A new exhibition has been opened in Bath to celebrate the ten-year anniversary of the University of Bath’s Centre for Pain Research.
The exhibition, titled ‘Ouch! An exploration of pain science and art’, is being hosted at the 44AD artspace and runs until 10th October. It includes a number of artworks inspired by research from the centre.
The exhibition, which has been funded by the University’s Public Engagement Unit, is also accessible online.
According to the British Pain Society, up to 28 million adults in the UK are living with chronic pain – lasting for three months or longer.
Typically, forms of chronic pain might include arthritis, severe back pain, but also conditions such as fibromyalgia or acute migraines.
Researchers at the University of Bath are studying pain from different angles to find new ways to help those affected.
Their research themes include the cognitive processes in pain, social factors including sex and gender differences, pain experienced in childhood, and digital technologies for better pain diagnosis and treatments.
Through the new exhibition, the researchers have teamed up with artists to explore the nature of pain and how it might be represented through art.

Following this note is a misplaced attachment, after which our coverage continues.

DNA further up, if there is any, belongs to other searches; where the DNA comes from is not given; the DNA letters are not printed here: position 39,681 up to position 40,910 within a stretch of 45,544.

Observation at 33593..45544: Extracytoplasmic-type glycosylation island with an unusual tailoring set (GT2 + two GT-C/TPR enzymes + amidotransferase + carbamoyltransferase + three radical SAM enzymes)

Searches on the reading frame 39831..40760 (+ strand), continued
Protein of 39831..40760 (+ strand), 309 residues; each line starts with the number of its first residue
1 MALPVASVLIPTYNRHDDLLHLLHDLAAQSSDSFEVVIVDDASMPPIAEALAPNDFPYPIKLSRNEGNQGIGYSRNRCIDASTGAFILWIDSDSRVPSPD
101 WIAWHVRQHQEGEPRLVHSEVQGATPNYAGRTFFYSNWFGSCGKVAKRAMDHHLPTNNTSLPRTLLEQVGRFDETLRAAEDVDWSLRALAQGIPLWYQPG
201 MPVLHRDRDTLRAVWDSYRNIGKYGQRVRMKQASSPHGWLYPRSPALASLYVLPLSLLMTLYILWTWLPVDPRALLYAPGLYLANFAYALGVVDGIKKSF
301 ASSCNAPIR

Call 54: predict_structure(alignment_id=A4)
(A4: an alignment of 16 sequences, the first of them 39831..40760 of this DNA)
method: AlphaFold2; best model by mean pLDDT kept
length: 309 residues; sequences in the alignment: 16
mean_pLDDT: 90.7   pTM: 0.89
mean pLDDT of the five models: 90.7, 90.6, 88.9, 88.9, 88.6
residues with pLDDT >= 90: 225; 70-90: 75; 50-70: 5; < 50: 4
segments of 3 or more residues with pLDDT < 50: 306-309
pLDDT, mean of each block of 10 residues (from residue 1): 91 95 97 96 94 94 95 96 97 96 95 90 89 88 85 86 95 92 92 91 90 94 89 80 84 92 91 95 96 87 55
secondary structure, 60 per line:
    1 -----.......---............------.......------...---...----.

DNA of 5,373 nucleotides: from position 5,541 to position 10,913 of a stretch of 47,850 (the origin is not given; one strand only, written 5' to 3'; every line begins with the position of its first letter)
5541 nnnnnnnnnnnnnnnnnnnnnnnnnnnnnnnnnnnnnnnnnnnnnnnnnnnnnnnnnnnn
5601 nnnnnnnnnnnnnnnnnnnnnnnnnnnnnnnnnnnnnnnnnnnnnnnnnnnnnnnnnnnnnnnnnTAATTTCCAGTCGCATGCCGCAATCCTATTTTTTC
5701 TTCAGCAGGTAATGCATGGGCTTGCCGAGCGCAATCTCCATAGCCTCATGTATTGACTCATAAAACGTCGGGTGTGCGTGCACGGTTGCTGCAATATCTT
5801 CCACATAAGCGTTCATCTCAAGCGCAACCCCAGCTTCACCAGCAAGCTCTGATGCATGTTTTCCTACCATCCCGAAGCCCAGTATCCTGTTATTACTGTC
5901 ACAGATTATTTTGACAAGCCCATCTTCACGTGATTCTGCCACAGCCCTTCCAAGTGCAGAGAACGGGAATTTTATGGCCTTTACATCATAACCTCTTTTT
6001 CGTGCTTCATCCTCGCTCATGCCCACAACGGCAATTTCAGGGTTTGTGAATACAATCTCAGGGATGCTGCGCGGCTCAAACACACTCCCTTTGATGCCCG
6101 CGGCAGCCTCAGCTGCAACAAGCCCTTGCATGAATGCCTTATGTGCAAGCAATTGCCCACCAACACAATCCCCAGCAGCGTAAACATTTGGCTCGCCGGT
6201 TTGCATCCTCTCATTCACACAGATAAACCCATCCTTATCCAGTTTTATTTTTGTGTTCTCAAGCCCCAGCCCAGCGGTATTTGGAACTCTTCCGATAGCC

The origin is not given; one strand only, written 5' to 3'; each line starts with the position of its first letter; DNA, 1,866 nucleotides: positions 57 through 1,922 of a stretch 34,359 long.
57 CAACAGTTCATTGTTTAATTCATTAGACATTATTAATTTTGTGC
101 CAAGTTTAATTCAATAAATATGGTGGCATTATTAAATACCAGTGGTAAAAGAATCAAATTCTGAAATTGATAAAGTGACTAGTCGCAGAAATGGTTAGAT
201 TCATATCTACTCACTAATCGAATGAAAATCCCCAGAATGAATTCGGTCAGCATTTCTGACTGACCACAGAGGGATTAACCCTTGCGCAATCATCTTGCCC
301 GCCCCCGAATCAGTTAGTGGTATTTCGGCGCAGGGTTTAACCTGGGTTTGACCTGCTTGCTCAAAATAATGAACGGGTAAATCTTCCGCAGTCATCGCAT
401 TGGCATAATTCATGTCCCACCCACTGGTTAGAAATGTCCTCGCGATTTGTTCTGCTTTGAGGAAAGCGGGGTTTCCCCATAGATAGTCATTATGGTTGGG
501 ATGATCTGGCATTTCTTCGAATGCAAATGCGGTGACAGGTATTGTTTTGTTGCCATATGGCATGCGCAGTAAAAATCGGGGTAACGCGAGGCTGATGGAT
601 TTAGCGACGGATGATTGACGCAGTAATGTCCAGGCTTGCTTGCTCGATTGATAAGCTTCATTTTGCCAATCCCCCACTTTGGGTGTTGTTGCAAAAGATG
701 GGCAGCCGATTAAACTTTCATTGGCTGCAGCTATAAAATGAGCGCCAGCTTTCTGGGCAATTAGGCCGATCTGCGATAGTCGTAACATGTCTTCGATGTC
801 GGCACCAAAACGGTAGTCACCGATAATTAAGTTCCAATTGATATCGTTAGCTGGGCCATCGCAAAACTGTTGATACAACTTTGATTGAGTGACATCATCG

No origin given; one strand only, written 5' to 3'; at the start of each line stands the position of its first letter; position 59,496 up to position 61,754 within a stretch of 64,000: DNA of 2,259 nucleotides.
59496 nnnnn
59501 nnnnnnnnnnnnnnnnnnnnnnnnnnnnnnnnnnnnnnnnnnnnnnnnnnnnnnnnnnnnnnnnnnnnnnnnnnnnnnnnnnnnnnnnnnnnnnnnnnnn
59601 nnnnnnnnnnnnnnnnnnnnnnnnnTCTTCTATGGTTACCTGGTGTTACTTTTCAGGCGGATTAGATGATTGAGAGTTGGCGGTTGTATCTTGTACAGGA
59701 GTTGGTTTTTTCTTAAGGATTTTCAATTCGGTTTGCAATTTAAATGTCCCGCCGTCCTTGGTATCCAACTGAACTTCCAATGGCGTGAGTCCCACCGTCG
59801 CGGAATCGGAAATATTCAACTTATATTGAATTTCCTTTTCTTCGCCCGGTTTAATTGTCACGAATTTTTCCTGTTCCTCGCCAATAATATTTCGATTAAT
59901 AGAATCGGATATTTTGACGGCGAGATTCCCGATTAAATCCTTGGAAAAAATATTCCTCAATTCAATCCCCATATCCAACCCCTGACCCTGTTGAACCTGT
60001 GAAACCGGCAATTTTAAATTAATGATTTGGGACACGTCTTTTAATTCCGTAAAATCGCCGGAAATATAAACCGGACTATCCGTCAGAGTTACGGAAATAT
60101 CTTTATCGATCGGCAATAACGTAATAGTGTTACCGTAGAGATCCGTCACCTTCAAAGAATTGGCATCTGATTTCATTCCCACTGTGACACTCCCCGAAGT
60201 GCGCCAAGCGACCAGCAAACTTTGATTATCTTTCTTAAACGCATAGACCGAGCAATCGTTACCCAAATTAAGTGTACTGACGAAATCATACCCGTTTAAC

By showcasing their work in this way, they want to start a conversation with visitors about pain and the impact it has on people.
Co-Director of the Centre for Pain Research, Professor Ed Keogh who has been instrumental in putting on Ouch! explained: “Pain is a personal and subjective experience, and finding ways to represent, express and communicate it can be a challenge.
“This exhibition is an excellent opportunity to get people thinking about pain, what it is and how it affects us, and in a way that is both visually engaging and thought-provoking.”
Katie O’Brien from 44AD added: “Art and science are both driven by curiosity and discovery and it has been an invaluable experience collaborating with Professor Ed Keogh and the Centre for Pain Research.
“The result being ‘Ouch!’, a showcase of artworks by 20 artists, visually interpreting the nature of pain, and the impact it can have on our lives.
“We hope that this exhibition will present individual stories in an engaging and accessible way, whilst collectively highlighting the work undertaken at the Centre for Pain Research.”
Dr Helen Featherstone, Head of the Public Engagement Unit at the University, said: “We are delighted to see this fascinating exhibition open. Artists and our researchers always get a lot from collaborations like this.
“It’s an opportunity to learn from each other about new ways of exploring complex topics such as pain.”
You can find out more about ‘Ouch! An exploration of pain science and art’ here.